Alaska Prince William Sound harvest tops 67M salmon ADF&G: Humpies exceeded forecast Cordova Times by Margaret Bauman - September 4, 2021 Commercial harvesters wished they could have had more fishing time at the beginning of the season, but by the end of the season it certainly wasn’t a disaster, said Chelsea Haisman, executive director of Cordova District Fishermen United. https://www.thecordovatimes.com/2021/09/04/prince-william-sound-harvest-tops-67m-salmon/ Governor appoints Indy Walton to state Board of Fisheries KSTK by Sage Smiley - September 3, 2021 Governor Mike Dunleavy on Friday announced the appointment of a Soldotna man to fill a vacancy on the state Board of Fisheries. https://www.kstk.org/2021/09/03/governor-appoints-indy-walton-to-state-board-of-fisheries/ Bristol Bay Red King Crab Season Closes For First Time in 25 Years SeafoodNews.com by Peggy Parker - September 7, 2021 The Alaska Department of Fish and Game announced today that the Bristol Bay red king crab fishery (BBRKC) will be closed for the 2021/22 season because there are too few mature females to sustainably open the fishery. The fishery was last closed over 25 years ago in 1994-1995. This year's survey and preliminary stock assessment model information show that mature female abundance continued on its 12-year downward trend and dipped below the 8.4 million animal threshold to open the fishery. Bristol Bay Red King Crab is one of four red king crab fisheries in Western Alaska, but it is the largest and nearly the last remaining. The others are Pribilof Islands and Western Aleutian Islands RKC, which have been closed to fishing for many years, and Norton Sound RKC, with landings that are much lower. In the 2016-17 crab season, fishermen caught 7.62 million pounds of Bristol Bay red king crab, dropping to 5.9 million in 2018-19 and 3.9 million in 2019-20. Last year ten vessels caught 264,000 pounds, and this year the fleet is about 80% through an annual quota of 361,000 pounds. King crab is the largest of Alaska’s four main varieties of crab, with males weighing up to 24 lbs and a leg span of five feet. More information on BBRKC, as well as opilio (snow) and bairdi (tanner), will be available during the Crab Plan Team meeting Sep 13-16. Last April, a complaint was filed by the Public Employees for Environmental Protection (PEER) on behalf of former NOAA Fisheries biologist Braxton Dew, charging that the agency “engag[ed] in sampling bias and data falsification, which inflated annual population estimates and led to a multi-year regime of ruinous overfishing” for BBRKC. The complaint was filed under the Information Quality Act, which requires that information distributed by federal agencies, especially technical and scientific information, be complete and accurate. That Act prohibits a law suit, but what PEER and Dew want is for NOAA Fisheries to correct the record, including rescinding the NOAA Fisheries BBRKC stock assessment and fishery evaluation reports for BBRKC between 2015 and 2020. “Today’s action seems to validate the thrust of our complaint,” said Jeff Ruch, Pacific Director of PEER this afternoon. “Accountability is an elusive quality, particularly with government agencies, but there is a much larger struggle that transcends NOAA, and that is reliance on accurate science — no more alternative facts. President Biden has directed agencies to improve the integrity of their scientific work across the government. “The only remedy here is to correct the record,” Ruch said. “And if they can’t correct the record, at least explain what really happened.” PEER’s complaint said that stock assessments showing steep drops in numbers were attributed to “a drastic increase in natural mortality” and “massive die-offs” when no evidence for that existed. The complaint also pointed to “massive indirect fishing mortality associated with record fishing harvests and multi-ton cod-ends of commercial trawls stuffed with red king crabs. “NOAA Fisheries classified such ancillary deaths caused by fishing as natural mortality; and never admitted that overfishing was occurring or that …. today’s stock was ever overfished,” a statement from PEERS in April noted. “How NOAA Fisheries responds to this complaint will indicate whether the agency will finally be honest and admit what it did – and is still doing,” Ruch said in a statement last spring. Even though PEER’s headquarters are a block away from NOAA Fisheries offices in Silver Spring, Ruch said he has not received an official acknowledgment of receipt yet. Once received, that will trigger a timeline of 60 days to respond.
Chart Credit: National Marine Fisheries Service https://www.seafoodnews.com/Story/1207309/Bristol-Bay-Red-King-Crab-Season-Closes-For-First-Time-in-25-Years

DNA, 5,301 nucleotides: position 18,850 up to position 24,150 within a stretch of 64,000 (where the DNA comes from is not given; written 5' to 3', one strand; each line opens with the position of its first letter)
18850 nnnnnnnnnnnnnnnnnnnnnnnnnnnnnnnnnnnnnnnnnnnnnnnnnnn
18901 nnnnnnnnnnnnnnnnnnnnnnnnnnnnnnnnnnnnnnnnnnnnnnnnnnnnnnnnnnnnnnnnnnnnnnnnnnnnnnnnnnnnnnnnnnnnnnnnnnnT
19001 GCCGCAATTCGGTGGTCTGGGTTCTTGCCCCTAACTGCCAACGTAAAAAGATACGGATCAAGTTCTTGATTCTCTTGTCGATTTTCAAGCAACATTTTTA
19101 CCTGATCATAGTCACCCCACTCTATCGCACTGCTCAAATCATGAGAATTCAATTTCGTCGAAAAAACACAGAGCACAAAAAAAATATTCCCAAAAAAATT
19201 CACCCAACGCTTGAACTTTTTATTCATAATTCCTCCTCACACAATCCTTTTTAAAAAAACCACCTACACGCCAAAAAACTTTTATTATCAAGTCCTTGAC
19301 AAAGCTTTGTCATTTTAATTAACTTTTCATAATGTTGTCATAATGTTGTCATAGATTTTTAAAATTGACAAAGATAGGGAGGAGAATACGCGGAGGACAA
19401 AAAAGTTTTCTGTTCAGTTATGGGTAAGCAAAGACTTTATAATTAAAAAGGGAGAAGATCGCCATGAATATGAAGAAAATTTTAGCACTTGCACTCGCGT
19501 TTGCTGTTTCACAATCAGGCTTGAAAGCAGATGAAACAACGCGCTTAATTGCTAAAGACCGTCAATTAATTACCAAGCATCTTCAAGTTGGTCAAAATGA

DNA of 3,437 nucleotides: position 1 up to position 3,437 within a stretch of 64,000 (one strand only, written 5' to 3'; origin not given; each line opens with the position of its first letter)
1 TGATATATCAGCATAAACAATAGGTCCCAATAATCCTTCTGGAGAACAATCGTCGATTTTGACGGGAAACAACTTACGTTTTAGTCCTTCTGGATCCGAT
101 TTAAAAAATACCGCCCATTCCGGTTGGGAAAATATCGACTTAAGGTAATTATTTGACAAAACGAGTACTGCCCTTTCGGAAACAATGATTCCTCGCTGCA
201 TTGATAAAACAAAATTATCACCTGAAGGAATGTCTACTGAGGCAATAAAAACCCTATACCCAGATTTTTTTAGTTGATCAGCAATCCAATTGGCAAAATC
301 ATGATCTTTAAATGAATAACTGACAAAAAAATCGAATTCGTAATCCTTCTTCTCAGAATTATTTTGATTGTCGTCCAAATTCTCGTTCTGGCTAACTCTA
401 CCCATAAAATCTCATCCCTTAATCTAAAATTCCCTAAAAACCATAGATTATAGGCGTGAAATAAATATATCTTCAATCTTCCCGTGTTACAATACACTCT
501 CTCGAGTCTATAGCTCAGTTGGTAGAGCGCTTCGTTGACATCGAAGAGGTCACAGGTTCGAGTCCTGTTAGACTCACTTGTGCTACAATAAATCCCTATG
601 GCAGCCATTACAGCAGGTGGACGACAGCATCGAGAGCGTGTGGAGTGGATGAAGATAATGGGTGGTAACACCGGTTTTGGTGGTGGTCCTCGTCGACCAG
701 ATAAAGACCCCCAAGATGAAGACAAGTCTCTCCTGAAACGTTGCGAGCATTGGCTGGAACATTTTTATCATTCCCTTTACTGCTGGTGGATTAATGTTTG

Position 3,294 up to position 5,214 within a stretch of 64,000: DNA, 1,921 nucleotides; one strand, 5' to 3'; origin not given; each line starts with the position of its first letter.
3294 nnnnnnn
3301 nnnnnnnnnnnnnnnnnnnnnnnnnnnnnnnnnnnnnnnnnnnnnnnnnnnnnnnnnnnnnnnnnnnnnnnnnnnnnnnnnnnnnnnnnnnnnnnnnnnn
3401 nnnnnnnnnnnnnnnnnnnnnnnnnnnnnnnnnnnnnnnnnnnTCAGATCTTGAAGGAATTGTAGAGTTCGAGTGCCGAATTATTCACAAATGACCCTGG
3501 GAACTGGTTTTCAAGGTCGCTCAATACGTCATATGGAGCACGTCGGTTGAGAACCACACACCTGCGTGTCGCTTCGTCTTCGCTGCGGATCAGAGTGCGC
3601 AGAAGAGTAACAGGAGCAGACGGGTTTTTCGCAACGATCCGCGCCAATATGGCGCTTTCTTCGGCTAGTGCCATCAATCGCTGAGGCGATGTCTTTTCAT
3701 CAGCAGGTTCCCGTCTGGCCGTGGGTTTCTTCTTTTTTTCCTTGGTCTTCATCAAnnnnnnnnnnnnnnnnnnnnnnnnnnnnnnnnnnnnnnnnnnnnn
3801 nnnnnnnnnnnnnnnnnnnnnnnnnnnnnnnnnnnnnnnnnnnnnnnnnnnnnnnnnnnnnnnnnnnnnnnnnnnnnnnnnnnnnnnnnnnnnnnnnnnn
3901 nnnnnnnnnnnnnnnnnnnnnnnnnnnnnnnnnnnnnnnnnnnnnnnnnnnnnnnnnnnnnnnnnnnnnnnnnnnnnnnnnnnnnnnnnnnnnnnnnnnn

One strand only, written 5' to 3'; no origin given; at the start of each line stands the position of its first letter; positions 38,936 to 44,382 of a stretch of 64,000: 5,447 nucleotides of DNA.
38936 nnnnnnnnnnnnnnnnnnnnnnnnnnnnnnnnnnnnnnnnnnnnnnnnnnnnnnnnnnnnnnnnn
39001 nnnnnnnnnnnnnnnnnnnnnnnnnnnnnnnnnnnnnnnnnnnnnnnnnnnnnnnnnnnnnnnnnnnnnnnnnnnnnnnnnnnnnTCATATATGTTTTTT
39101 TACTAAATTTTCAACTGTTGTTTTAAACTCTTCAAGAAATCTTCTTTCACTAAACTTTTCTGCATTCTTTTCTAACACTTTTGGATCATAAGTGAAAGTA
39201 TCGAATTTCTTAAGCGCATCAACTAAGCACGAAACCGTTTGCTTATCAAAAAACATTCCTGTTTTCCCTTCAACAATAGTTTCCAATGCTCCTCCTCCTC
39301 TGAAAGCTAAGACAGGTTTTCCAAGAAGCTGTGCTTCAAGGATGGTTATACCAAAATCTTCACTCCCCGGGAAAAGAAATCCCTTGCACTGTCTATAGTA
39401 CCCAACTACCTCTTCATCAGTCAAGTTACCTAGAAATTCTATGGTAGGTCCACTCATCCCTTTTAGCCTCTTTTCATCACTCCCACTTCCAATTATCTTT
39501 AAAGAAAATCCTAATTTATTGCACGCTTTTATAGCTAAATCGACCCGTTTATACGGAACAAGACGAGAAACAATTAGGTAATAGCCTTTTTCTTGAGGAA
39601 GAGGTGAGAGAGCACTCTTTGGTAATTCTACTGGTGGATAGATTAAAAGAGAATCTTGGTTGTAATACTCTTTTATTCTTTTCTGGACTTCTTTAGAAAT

International A new $350 million Bering Sea fish fight could hinge on a miniature Canadian railroad Alaska Public Media by Nathaniel Herz - September 3, 2021 A high-seas legal fight is causing havoc for one of Alaska’s biggest commercial fisheries, the Bering Sea pollock harvest out of Dutch Harbor. https://www.alaskapublic.org/2021/09/03/a-new-350-million-bering-sea-fish-fight-could-hinge-on-a-miniature-canadian-railroad/ Alaska Shipping Firms File Restraining Order Against Jones Act Fines Over $350 Million SeafoodNews.com by Peggy Parker - September 3, 2021 Yesterday Kloosterboer International Forwarding (KIF) and Alaska Reefer Management (ARM) filed a motion for a temporary restraining order and preliminary injunction in U.S. District Court in Anchorage, to stop a U.S. Customs and Border Protection (CBP) enforcement action that threatens to bring shipping of Alaska seafood from Dutch Harbor to U.S. customers on the East Coast through the Canadian port of Bayside, New Brunswick and onward to Maine, to a standstill. Beginning August 9, the Customs and Border Protection (CBP) began issuing enormous Penalty Notices for alleged violations of the Jones Act, without specific explanations about what part of the Jone’s Act had been violated. According to the court documents, CBP issued more than 170 penalty notices which collectively total more than $350 million in fines covering a time period going back nearly five years. "We are reeling from crippling penalties, Customs has not been forthcoming to share specifics, and Customs' long-standing guidance tells us we are operating in compliance," said Per Brautaset, President of ARM. "We just didn't have a choice but to try and save our business and our partners' businesses, and all the jobs in Alaska and other communities that will be lost.” Until two weeks ago, the industry had no hint that CBP was reconsidering its longstanding approval of the route and preparing notices of penalties amounting to over $350 million dollars. Nothing in the Notices of Penalty provides any specificity about the alleged conduct that constitutes a Jones Act violation, or any rationale for CBP's apparent reversal of its longstanding ruling, the companies said. "We are grateful for the support of many members of the U.S. seafood supply chain and their legislators who are concerned by this apparent shift in interpretation without warning," said Jennifer Adamski, Director of Logistics & Operations for KIF. "We were forced to halt shipping almost two weeks ago, which has created food supply disruptions and economic hardship to our industry, our customers, and our workers -- who risk losing their jobs in Alaska and elsewhere." The plaintiffs also charge that the fines are disproportionately excessive. “The penalties are excessive as they are more than 35 times the highest reported Jones Act penalty of $10 million levied in the over-100-year history of the Jones Act. The penalties are also more than twice the annual value of all frozen Alaskan seafood transported through the Bayside port to U.S. destinations,” the complaint reads. The Notices of Penalties were served on almost all customers and companies operating in the Bayside Program, including shipping captains and vessel insurance companies. The Jones Act dates back to 1920 and ensures that no trade between two U.S. ports is done with foreign vessels. There are a few important exceptions to that; one critical to this case is the Third Proviso, which specifically allows seafood to be shipped from Alaska to Lower 48 ports using non-compliant vessels and Canadian rail lines. When the Act was passed, the route at stake was one from Alaska over Canadian rail to the Great Lakes, then into the U.S. The Third Proviso has been clarified and verified by U.S.Customs and Border Protection, as well as courts of law and the U.S. Trade Representative, in memorandums, regulatory guidance, and legal decisions over the past several decades. The specific route taken by the Bering Sea factory ships has been used for at least twenty years in precisely the same way. It is the details of how the route works that may be behind the new Custom’s Notice of Penalties. Frozen seafood products are loaded in Dutch Harbor on the transport vessel that delivers via the Panama Canal to Bayside New Brunswick. There, the cargo is loaded into truck containers which are then loaded onto a rail car that is part of the Port of Bayside facility and is exactly 100 feet long. The container travels that distance and back on a legally recognized Canadian railway (called New Brunswick Southern Railway “NBSR”) before being loaded onto trucks to carry to the U.S. border. “At the transfer point, NBSR truck trailers were offloaded and then driven into the United States at the Calais, Maine, border crossing. CBP held that this method and route of transport “in part via both foreign-flag vessel and rail trackage in Canada . . . is in accord with the Third Proviso,” the complaint explained. “At all relevant times, CBP was fully aware of the use of Canadian rail trackage in part, in connection with Plaintiffs’ shipments through the Bayside Port, and through its review of bills of lading and customs documentation for every shipment that crossed the U.S. border from Canada. CBP never once raised any concerns or questions to Plaintiffs or any other company in the chain of distribution, until it suddenly completely reversed itself in its regulatory practices, without any notice to the affected parties, by serving the Penalty Notices,” read the complaint. The Third Proviso established a three-part test to determine whether a shipper may use non-compliant vessels in transporting merchandise between two points in the United States: (1) the transportation of merchandise must utilize “through routes in part over Canadian rail lines . . .”; (2) the routes must be “recognized” by the Surface Transportation Board (STB); and (3) rate tariffs for the routes have been filed with the STB. All of these requirements have been met by the plaintiffs, uninterrupted and for years. Alaska Reefer Management LLC (“ARM”) is a wholly-owned subsidiary of American Seafoods Group LLC. Co-plaintiff Kloosterboer International Forwarding (KIF) n Alaska Limited Liability Company with headquarters in Seattle. The plaintiffs are represented by Birch Horton Bittner & Cherot of Anchorage and Kasowitz Benson Torres LLP of New York. https://www.seafoodnews.com/Story/1207274/Alaska-Shipping-Firms-File-Restraining-Order-Against-Jones-Act-Fines-Over-350-Million